When I arrived in the US in 1985, I relived the high privilege to which I had been exposed when I had been trafficked to this country as a nine year old girl.
When I arrived in the US in 1985, I relived the high of privilege to which I had been exposed when I had been trafficked to this country as a nine year old girl. Living in the vague expectation that something big was about to happen, I was a guest at parties in enormous apartments overlooking Central Park, invited to dinners over Krug champagne, and marveled at by a business tycoon who told me, somewhat incredulously, that I was on his level. At the time, I believed he thought of us as equals because I didn't want anything from him, rather than that the powerful projection of an American perpetrator had been triggered by setting foot once more on American soil, and I exuded all he had once predicted. Under the admiring gaze of the rich and powerful, I felt that high once again, which leaves one feeling very light - lifted off the ground - living on a cloud above humanity, disconnected from the reality of life, and from one's own and others' sorrow and pain.
Privilege has been the greatest and most successful ploy to create division in this country. All the chances I so effortlessly received when I came to this country were at the expense of others, who were looked down upon while I was lifted up, who were put in jail when I could be free, who were deported while I could stay, and who were traumatized while my trauma was invisible.
The New York high life left me wanting. I studied at Stella Adler as a way to learn English, and wrote a play, poems, a short film, and eventually applied, at a friend's urging, to the American Film Institute Conservatory, which accepted students based on their work with or without a bachelor's degree, and I was accepted as a screenwriter. The deposit to secure my spot was paid by a wealthy sponsor. I went from 9th grade straight to a Masters program, all because of my privilege.
It is not rare to be both extremely traumatized and very privileged - that much I've learned from my perpetrators - but it is rare that someone should not have any physical attachment to their wealthy perpetrators, yet exude their aura, which gave me the freedom to pursue healing. Today I'm grateful to share that healing with all those who lack my privilege, and teach those who are privileged that it can be a drug like any other, covering over trauma.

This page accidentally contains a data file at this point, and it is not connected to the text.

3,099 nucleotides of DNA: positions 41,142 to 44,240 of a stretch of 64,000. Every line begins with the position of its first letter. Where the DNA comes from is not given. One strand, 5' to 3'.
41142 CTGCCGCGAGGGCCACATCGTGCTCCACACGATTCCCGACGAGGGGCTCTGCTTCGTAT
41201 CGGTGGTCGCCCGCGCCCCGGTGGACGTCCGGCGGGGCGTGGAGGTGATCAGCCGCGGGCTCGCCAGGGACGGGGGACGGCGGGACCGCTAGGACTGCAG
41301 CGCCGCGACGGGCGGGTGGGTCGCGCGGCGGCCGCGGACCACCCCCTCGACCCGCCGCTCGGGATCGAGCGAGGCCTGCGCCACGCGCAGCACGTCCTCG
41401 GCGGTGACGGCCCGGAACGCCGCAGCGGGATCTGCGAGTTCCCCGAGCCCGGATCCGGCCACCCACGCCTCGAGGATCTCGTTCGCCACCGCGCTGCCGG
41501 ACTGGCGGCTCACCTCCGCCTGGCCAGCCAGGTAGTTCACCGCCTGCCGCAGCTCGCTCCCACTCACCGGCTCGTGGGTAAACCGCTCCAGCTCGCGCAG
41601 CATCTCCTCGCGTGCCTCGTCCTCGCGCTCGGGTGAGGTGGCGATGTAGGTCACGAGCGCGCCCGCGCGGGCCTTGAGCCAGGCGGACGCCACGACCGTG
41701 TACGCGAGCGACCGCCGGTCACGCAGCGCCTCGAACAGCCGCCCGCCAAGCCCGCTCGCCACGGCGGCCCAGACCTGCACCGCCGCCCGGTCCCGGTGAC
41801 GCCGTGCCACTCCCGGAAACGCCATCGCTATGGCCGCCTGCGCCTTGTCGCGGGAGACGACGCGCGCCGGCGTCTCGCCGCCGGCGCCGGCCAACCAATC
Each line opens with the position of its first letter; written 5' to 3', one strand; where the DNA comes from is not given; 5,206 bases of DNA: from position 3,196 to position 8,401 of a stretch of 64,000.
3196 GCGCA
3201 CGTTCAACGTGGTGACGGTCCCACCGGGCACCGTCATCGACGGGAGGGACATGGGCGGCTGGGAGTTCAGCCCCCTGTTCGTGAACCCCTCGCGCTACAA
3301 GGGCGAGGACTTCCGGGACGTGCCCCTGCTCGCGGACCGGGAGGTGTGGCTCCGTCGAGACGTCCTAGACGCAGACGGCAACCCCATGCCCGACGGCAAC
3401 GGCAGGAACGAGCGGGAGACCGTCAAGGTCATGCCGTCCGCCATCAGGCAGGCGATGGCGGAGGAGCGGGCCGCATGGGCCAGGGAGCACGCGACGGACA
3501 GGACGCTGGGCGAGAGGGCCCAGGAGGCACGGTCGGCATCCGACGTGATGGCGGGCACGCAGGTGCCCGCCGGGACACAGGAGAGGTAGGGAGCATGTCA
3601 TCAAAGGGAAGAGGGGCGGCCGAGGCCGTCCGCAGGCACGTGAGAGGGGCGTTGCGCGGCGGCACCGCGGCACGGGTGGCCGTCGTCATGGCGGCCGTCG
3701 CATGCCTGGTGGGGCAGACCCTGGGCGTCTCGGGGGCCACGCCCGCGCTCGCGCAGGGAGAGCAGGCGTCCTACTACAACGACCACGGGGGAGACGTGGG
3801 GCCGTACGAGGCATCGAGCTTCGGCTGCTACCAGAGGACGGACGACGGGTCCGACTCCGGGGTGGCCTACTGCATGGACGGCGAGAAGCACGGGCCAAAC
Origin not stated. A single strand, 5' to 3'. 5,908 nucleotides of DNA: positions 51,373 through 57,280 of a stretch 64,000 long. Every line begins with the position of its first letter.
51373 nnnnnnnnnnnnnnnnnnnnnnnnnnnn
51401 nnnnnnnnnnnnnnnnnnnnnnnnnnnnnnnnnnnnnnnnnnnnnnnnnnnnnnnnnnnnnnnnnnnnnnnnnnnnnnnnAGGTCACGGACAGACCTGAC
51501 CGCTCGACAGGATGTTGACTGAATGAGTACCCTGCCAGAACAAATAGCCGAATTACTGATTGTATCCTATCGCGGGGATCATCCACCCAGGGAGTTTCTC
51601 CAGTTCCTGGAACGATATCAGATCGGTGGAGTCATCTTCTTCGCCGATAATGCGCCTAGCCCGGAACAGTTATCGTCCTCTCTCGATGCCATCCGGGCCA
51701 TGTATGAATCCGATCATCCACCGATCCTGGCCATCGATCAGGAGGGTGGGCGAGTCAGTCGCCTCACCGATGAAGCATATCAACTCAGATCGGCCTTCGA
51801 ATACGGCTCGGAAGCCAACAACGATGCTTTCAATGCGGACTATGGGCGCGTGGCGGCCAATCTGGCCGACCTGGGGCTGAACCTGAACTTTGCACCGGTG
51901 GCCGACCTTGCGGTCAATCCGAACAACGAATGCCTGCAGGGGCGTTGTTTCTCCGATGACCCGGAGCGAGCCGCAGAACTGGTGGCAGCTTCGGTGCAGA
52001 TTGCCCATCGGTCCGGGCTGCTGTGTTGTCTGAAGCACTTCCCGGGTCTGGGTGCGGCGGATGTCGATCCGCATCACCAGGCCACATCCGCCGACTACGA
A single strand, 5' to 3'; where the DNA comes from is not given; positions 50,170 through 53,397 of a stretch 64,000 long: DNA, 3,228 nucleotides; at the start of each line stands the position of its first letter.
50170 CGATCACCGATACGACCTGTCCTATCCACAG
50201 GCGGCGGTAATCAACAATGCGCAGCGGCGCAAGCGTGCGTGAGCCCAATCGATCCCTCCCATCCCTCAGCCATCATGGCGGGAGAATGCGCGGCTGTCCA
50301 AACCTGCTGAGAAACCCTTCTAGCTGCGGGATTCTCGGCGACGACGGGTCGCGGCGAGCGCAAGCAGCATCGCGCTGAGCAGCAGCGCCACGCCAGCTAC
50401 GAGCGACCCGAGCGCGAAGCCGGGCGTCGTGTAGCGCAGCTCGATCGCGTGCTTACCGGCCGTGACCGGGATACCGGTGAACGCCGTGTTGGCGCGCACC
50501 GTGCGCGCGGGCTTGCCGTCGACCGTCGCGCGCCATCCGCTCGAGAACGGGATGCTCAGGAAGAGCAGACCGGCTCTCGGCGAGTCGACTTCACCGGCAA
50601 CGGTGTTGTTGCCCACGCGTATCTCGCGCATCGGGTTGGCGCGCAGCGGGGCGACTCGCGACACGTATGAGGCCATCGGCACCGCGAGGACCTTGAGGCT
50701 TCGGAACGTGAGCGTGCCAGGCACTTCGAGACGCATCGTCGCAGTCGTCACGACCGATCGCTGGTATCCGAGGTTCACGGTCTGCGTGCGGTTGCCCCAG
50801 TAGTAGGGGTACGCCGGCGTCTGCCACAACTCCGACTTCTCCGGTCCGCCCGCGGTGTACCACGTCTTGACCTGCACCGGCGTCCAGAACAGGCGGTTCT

The more privilege one has, the more likely one is to get stuck in material consciousness - a belief system based on repression of feelings surrounding previous trauma, leaving one poor in spirit, unaware of the invisible subtle forces that reign the visible world. Attachment to matter as the ultimate reality is from the dark ages.
Lack of privilege often leads one to hit bottom - the hard beginnings of the spiritual life, when all is lost, and one is faced with life's basic questions "What is the purpose of life?" - "Who am I?" These questions lead to recovery, trauma is uncovered, repressed feelings felt, and the true self beyond body identification begins to emerge.
For these reasons I am absolutely grateful for everything. I'm grateful for the events of my past, because the insights I received in the healing process, were lessons I wanted and needed for my personal journey, stretching beyond this life. I'm grateful for my privilege and the unique circumstances which allowed me to spend 30 years to uncover my past and sort through the confusion, pain, betrayals, violence and perverted love. I'm grateful for the unconditional love I've received, the sweetness and countless gestures of kindness that got me through on dark days. Love is in the small things, yet it is the same great unifying force that permeates all of creation, holding universes together, drawing every particle, every molecule, everything and every person back to its divine source - where we know we are one.